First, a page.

1. Fel Bovis. Oxgall.

2. Saccharum Lactis. Sugar of Milk, C12H22O11 + H2O.

Bos taurus,


1. The fresh bile of the ox. 2. Lactose, C12H22O11 + H2O, from the whey of cow's milk.

Habitat. Domesticated; universal.

Syn. 1. Fel Tauri, Fel Bovinum, Bilis Bubula, Ox-bile; Fr. Bile (Fiel) de Boeuf; Ger. Ochsengalle, Rindsgalle. 2. Sacch. Lact., Milk sugar, Lactose; Fr. Sucre de Lait, Lactine; Ger. Milchzucker.

Bos. L. bos, bovis, fr. Gr.

Bos Taurus The Ox And Cow 868

an ox - i. e., its classic name.

Tau'rus. L. fr. Gr.

Bos Taurus The Ox And Cow 869

a bull, ox - i. e., its classic name.

Animal. - Large, 2-3 M. (6-10°) long, 1-1.6 M. (3-5°) high, head low upon a short neck, legs relatively short, hoofs broad, muffle naked, horns unbranched, tail tufted at the tip, inguinal teats.

I. Bile (oxgall): This is separated by the liver in the gall-bladder; it is a brownish-green, somewhat viscid liquid, characteristic odor, disagreeable, bitter taste, sp. gr. 1.020, neutral, faintly alkaline. Tests: 1. Add alcohol - precipitate (mucilaginous matter), filter, evaporate off alcohol, when it resists putrefaction. 2. Mix 2 drops with water 10 Ml. (Cc), + a drop of a fresh solution of sugar 1 and water 4, + sulphuric acid cautiously added until precipitate first formed is redissolved - brownish-red color, changing to carmine, purple, violet. Dose, inspissated bile, gr. 5-15 (.3-1 Gm.).

Constituents. - Water 85-90 p. c, solids 10 p. c: Sodium and potassium glycocholates and taurocholates 6 p. c. (boiled with alkalies glycocholic acid splits into cholic acid and glycocoll, and taurocholic acid into cholic acid and taurin, C2H7NSO3); bile pigments - bilirubin (orange-red), C32H36N4O6, oxidizing quickly into biliverdin (dark green), C32H36N4O9, bilifuscin (dark brown), biliprasin (greenish-black), bilihumin (blackish), bilicyanin (bluish), mucilage (precipitated by 2 vols, alcohol), cholesterin, C26H44O, choline, fat, albumin, soap, mucin, urea, salts.

Preparation. - 1. Extractum Fellis Bovis. Extract of Oxgall. (Syn., Ext. Fel. Bov., Powdered Extract of Oxgall; Fr. Extrait Bile (Fiel) de Boeuf; Ger. Ochsengallextrakt.)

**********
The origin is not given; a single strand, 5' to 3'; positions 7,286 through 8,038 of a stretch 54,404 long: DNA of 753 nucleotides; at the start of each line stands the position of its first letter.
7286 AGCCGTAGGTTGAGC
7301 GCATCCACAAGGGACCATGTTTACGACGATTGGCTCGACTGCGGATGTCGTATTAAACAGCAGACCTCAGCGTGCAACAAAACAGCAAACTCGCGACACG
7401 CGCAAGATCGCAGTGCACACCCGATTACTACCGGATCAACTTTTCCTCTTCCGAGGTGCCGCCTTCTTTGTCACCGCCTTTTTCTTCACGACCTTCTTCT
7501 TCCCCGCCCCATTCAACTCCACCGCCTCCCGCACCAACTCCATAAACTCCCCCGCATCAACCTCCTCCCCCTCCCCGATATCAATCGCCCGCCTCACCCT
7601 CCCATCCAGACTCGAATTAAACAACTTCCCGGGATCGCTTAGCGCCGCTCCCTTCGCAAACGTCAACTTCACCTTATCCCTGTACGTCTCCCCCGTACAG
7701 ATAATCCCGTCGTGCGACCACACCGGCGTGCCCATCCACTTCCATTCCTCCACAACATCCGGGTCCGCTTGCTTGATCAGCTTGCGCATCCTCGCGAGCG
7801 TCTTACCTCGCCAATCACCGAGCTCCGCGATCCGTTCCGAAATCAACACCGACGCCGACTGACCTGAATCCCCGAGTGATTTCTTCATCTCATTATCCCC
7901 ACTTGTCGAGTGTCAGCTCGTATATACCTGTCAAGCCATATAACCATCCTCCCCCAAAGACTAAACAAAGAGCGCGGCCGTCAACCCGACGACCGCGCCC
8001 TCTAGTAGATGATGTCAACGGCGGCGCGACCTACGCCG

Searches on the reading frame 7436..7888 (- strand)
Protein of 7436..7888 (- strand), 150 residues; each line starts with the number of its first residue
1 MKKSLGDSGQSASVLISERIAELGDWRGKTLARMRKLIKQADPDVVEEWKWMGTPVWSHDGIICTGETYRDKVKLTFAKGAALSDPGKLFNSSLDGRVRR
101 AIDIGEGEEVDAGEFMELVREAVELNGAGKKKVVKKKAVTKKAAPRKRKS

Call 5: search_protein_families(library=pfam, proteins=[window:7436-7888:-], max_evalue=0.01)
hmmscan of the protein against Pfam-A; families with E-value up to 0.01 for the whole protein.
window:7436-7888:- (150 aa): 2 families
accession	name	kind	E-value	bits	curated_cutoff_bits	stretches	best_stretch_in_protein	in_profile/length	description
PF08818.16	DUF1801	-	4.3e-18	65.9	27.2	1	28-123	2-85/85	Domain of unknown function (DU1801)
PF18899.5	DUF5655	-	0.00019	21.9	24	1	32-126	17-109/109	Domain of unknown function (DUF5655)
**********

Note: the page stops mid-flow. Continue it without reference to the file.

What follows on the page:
Manufacture: Macerate for 2 days 80 Gm. with alcohol 100 Ml. (Cc), decant liquid, wash residue with alcohol 50 Ml. (Cc), decant liquid, mix and filter the two liquids, reclaim alcohol, evaporate at 75-80° C. (167-176° F.) to thick extract, spread on glass plates, expose to warm air at 70° C. (158° F.), pulverize, add dried starch q. s. 10 Gm.; mix thoroughly, pass through fine sieve; 1 Gm. represents 8 Gm. of oxgall. Should be kept in small, wide-mouthed, tightly-stoppered bottles. Dose, gr. 1-3 (.06-.2 Gm.). '

Unoff. Prep.: Fel Bovis Purificatum, U. S. P. 1900; evaporate oxgall 300 to 100, add alcohol 100, mix thoroughly, after 3-4 days decant, filter, distil off alcohol, evaporate to pilular consistence, dose, gr. 5-15 (.3-1 Gm.).

PROPERTIES and Uses. - Tonic, laxative, cholagogue, antiseptic, vermifuge; constipation, especially when feces pale color, dyspepsia, jaundice; whenever biliary secretion is deficient; locally in glandular enlargements.

II. Lactose (sugar of milk): This is found only in mammal's milk, usually to the extent of about 5 p. c.; obtained mostly in Switzerland, Bavaria, etc., from whey of cheese-making; the butter and casein are removed, the latter by allowing time for oxidation and generation of lactic acid, or by adding to skimmed milk diluted sulphuric acid, evaporating the resulting whey to 1/15 original bulk, when it is a brown, viscid, sweetly saline mass; this is put into large tanks or tubs, and in 1 2 days sugar crystallizes in bright yellow granules - sugar sand - the process being facilitated by the presence of thin sticks or cords; the impure crystals may be dissolved in water, decolorized by charcoal and recrystallized. It is in white, hard, crystalline masses or white powder, producing grittiness on the tongue, odorless, faintly sweet taste, permanent, readily absorbs odors, soluble in water (4.9), boiling water (2.6), insoluble in chloroform, ether, almost so in alcohol; aqueous solution (1 in 20) neutral, dextrorotatory. Tests: 1. Mix hot saturated aqueous solution and sodium hydroxide T. S. each 5 Ml. (Cc), warm gently - liquid yellow, finally brownish-red; add few drops of cupric sulphate T. S. - precipitates (cuprous oxide). 2. Dissolve 3 Gm. in boiling distilled water 10 Ml. (Cc.) - solution odorless, clear, colorless, faintly yellow; incinerate 1 Gm. - ash .1 p. c. Impurities: Heavy metals, cane-sugar (sucrose, glucose - 25-50 p. c), dextrin, starch. Should be kept in tightly-closed containers. Dose, ℥j_5 (30-150 Gm.) + per die, in powder syrup.